Notes: Publishers & editors: Steve Bissette & Nancy O’Connor. $9.95 for 112 pages, published in trade paperback form. This issue is dedicated to underground artist Greg Irons. Taboo was an ambitious attempt to expand past the 1950s EC foundations and rewrite the 1960s/1970s Warren templates for graphic horror, as well as meld the style & sensibility of the early underground horror comics with that of the more mainstream writers and artists of the 1980s. Did it succeed? Perhaps not completely but still better than anyone had any right to expect at the time. By 1988, when Taboo premiered, prose horror was boiling hot. Spurred by the enormous financial and literacy success of Stephen King, Peter Straub, Clive Barker and others, horror fiction was experiencing one of its biggest {even if short-lived} booms ever. Yet in the comic field, where horror had been a strong seller for at least two decades, times were hard. All of the B&W horror magazines were gone. None of the major companies’ mystery books were still in print and the independents’ color & black and white comics were either gone or going as well. Swamp Thing was still in print but it was in the process of being neutered by DC. Neil Gaiman’s Sandman was still a year away from seeing its first issue. Taboo looked much like the last stand and in some way, perhaps it was. It was certainly an ambitious and impressive looking magazine. Printed in trade paperback form and running 100+ pages for each issue, there was room for a number of different styles and story lengths. Artists and writers certainly made use of that fact with stories that ranged from 1 pagers to {in future issues} 30 pages and more in length. The quality of the stories were generally high too. Rarely did you see filler. For this first issue, the stories themselves tended not to be as extreme as what appeared in later issues but the quality was still quite high. Some of the stories {the Vess effort, for one} could easily have appeared in other horror or fantasy titles but the majority here {and almost entire issues, as time went by} could probably only have only appeared in this magazine. The proof of that is how very few of these stories have been reprinted, regardless of their quality. To my certain knowledge, only the Vess, Burns, Brown & Campbell stories have been reprinted from this issue, and only in collections of their own works. Best art here would be from Charles Vess on his solo tale and Mike Hoffman’s superior effort on ‘Throat Sprockets’. The best story is Tim Lucas’ gritty and disturbing ‘Throat Sprockets’ as well. Superior work also appeared from Chester Brown, whose ‘A Late Night Snack’ is particularly good; S. Clay Wilson; Robert Loren Fleming/Keith Giffen; Charles Burns & Bissette himself. The Alan Moore/Bill Wray story was originally intended for the Harris revival of Creepy and was done in 1985. A nice touch by editor Bissette was an introduction page for nearly every story that profiled the creator, gave a short essay on the story itself and provided a bibliographic entry on other work the creator or creators had produced. A fine way to spotlight the artists and writers, give the fan something more to look for and an inexpensive way to fill pages with useful information without resorting to dreary filler material. An impressive debut, followed by even more impressive issues. Check out the end of the checklist for an interview with Taboo editor, Steve Bissette.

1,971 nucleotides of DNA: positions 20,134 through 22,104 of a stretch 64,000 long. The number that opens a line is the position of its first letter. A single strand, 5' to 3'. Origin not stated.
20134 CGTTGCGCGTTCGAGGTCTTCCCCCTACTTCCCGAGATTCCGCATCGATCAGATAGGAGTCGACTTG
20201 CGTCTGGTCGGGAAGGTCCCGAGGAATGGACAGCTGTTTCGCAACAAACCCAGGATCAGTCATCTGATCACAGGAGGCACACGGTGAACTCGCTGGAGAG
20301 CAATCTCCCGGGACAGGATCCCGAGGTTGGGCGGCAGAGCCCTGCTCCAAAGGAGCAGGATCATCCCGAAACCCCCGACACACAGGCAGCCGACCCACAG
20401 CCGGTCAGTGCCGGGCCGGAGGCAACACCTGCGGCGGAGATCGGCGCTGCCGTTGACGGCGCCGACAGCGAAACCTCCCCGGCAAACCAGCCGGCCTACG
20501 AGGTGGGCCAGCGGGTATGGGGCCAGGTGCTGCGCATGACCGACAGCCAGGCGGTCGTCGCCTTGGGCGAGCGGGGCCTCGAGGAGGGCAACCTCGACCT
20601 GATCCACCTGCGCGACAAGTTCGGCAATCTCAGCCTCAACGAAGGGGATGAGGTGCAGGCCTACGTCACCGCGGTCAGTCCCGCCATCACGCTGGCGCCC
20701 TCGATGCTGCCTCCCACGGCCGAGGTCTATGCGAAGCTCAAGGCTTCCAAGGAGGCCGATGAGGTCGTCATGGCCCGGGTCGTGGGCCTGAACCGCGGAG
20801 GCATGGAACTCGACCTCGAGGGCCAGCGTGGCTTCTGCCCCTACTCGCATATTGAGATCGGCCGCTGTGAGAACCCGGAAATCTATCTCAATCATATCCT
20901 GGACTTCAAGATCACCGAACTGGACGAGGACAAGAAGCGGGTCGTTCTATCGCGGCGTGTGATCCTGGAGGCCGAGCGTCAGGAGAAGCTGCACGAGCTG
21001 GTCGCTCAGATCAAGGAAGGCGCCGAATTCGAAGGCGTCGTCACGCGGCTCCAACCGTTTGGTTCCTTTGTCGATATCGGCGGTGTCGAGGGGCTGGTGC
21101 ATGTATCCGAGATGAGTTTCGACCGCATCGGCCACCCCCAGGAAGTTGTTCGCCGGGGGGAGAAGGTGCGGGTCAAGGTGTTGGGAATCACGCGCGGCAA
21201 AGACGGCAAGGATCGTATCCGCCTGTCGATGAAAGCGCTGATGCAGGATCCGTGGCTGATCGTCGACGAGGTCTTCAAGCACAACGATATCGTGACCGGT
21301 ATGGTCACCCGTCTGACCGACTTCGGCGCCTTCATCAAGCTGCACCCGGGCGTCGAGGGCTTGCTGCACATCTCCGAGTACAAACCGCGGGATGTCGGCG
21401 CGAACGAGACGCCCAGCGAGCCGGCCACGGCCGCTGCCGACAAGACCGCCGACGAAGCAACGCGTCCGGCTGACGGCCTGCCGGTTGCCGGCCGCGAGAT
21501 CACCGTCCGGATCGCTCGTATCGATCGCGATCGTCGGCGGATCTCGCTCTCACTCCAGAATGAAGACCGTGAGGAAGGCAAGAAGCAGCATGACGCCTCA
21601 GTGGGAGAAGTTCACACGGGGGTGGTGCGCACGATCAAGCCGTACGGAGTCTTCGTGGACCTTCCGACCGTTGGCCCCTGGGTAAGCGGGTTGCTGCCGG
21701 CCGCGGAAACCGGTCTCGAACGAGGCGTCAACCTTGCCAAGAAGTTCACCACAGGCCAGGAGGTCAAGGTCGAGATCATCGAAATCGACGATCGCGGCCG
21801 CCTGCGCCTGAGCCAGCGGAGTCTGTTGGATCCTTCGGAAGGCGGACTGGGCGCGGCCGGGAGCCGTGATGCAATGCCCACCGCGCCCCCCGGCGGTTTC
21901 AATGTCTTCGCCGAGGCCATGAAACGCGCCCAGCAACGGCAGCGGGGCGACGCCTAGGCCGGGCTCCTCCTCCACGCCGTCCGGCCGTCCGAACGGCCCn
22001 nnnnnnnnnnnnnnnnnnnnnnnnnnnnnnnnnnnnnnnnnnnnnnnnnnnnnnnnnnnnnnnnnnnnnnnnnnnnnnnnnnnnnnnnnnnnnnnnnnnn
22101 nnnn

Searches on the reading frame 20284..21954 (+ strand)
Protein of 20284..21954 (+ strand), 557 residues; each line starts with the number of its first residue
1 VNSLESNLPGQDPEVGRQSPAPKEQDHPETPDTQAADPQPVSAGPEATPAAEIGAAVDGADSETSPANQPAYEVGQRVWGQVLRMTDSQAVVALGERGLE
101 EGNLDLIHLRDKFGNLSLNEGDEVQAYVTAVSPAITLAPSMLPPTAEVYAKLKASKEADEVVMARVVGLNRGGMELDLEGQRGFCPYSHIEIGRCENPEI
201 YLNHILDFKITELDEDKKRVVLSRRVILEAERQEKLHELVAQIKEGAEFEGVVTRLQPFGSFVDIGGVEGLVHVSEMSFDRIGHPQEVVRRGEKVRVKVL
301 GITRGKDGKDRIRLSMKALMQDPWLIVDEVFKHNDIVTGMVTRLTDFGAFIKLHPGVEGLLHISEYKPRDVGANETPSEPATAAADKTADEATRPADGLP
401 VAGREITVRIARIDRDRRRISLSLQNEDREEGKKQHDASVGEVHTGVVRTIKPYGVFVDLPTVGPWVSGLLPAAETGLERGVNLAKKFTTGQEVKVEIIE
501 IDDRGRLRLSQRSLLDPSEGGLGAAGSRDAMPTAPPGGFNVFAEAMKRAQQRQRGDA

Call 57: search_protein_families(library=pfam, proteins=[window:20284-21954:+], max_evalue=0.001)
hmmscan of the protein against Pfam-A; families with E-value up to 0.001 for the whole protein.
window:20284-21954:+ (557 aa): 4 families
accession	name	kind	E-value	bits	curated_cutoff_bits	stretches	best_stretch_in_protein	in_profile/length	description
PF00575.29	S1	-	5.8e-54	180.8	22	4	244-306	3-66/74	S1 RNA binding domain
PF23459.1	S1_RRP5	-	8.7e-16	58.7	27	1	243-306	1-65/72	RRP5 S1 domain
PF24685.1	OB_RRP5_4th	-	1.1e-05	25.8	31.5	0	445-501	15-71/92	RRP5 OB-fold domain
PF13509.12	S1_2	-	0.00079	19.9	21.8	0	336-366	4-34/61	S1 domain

2. cover: John Totleben/back cover: Charles Lang (1989)